Mrs. Dixon was working for the War Department’s secretarial pool at the newly constructed Pentagon in 1943 when she enlisted in the Women’s Auxiliary Army Corps, soon to be called the Women’s Army Corps.
She was initially limited to administrative assignments in Iowa and Texas. But in 1945, she joined the newly established 6888th Central Postal Directory Battalion. The battalion was the only unit of black WACs to serve overseas in World War II and was led by Charity Adams, one of the first black female commissioned officers in the war.
The Army was segregated, and Mrs. Dixon’s battalion — made up of more than 800 African American woman and posted in England and France — dined and was housed separately from other WACs.
The 6888th was tasked with sorting and distributing what she estimated were billions of backlogged letters and packages to soldiers — a pileup attributed to the disruption in delivery caused by the Battle of the Bulge.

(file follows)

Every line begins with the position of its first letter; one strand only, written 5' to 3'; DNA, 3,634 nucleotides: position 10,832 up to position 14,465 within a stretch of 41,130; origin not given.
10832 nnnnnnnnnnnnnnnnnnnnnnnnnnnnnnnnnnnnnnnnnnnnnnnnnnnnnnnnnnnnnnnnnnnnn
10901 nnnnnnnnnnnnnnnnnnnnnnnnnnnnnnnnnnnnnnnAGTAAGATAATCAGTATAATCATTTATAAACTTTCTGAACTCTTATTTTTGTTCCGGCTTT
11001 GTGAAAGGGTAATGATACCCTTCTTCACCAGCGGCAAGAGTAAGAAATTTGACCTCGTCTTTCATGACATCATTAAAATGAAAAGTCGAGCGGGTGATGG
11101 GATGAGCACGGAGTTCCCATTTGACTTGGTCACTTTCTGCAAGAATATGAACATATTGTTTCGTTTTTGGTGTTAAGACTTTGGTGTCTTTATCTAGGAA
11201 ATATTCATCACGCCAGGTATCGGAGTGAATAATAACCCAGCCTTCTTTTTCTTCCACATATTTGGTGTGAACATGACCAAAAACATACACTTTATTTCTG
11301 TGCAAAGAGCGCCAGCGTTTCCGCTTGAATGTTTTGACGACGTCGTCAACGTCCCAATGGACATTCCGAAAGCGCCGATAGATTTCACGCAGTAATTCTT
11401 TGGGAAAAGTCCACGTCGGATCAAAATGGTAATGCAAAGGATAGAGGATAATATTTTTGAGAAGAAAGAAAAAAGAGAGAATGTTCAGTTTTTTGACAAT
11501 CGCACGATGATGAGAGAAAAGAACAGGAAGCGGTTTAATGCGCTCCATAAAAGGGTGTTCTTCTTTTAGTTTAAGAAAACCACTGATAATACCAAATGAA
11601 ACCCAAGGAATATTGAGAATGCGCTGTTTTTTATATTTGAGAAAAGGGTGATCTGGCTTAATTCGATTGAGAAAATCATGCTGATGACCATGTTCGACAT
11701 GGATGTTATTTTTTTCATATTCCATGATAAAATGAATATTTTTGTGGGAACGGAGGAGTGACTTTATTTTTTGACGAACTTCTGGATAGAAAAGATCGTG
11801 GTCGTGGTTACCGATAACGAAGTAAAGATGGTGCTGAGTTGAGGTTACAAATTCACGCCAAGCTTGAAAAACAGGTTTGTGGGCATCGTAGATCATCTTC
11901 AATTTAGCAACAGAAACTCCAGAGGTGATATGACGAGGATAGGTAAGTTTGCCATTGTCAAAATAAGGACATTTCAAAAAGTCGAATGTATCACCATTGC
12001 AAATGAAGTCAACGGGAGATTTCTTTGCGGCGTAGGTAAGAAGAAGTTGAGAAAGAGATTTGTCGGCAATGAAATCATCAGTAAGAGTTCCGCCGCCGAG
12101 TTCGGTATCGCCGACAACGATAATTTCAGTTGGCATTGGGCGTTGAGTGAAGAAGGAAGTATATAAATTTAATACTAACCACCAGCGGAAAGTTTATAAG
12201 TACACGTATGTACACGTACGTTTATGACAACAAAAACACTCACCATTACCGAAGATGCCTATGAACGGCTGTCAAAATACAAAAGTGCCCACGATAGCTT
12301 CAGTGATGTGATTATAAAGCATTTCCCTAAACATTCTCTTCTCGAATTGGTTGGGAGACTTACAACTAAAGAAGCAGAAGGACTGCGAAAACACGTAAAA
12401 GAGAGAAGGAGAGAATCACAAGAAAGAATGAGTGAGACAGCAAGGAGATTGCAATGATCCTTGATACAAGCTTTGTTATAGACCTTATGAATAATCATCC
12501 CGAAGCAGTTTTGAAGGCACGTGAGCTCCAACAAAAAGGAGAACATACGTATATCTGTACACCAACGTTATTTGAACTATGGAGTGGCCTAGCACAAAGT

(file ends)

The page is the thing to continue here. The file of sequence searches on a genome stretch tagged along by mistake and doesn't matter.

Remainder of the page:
Their mission was deemed vital to sustaining morale on the front lines, but a significant hurdle was identifying a piece of mail’s ultimate destination based on incomplete information supplied by the sender.
“A lot of mothers wrote to ‘Buster, U.S. Army,’ or ‘Junior, U.S. Army,’?” Mrs. Dixon told an Army publication. “We knew every service member had a number and we had difficulty finding them; however, we found every person. Also a lot of wives and sweethearts wrote to soldiers every day. There were stacks and stacks of mail we had to send back indicating deceased. That was sad.”
She added: “We had to fight mice and rats while sorting the mail. People down south from Alabama were sending fried chicken and bread to soldiers in France.”
Working three shifts a day, seven days a week, the battalion accomplished in three months what was projected by the brass to take half a year.
Mrs. Dixon returned to Washington in the late 1940s and worked for the Census Bureau and later the Pentagon, retiring in 1972 as a purchasing agent.
We honor you, Alyce Dixon .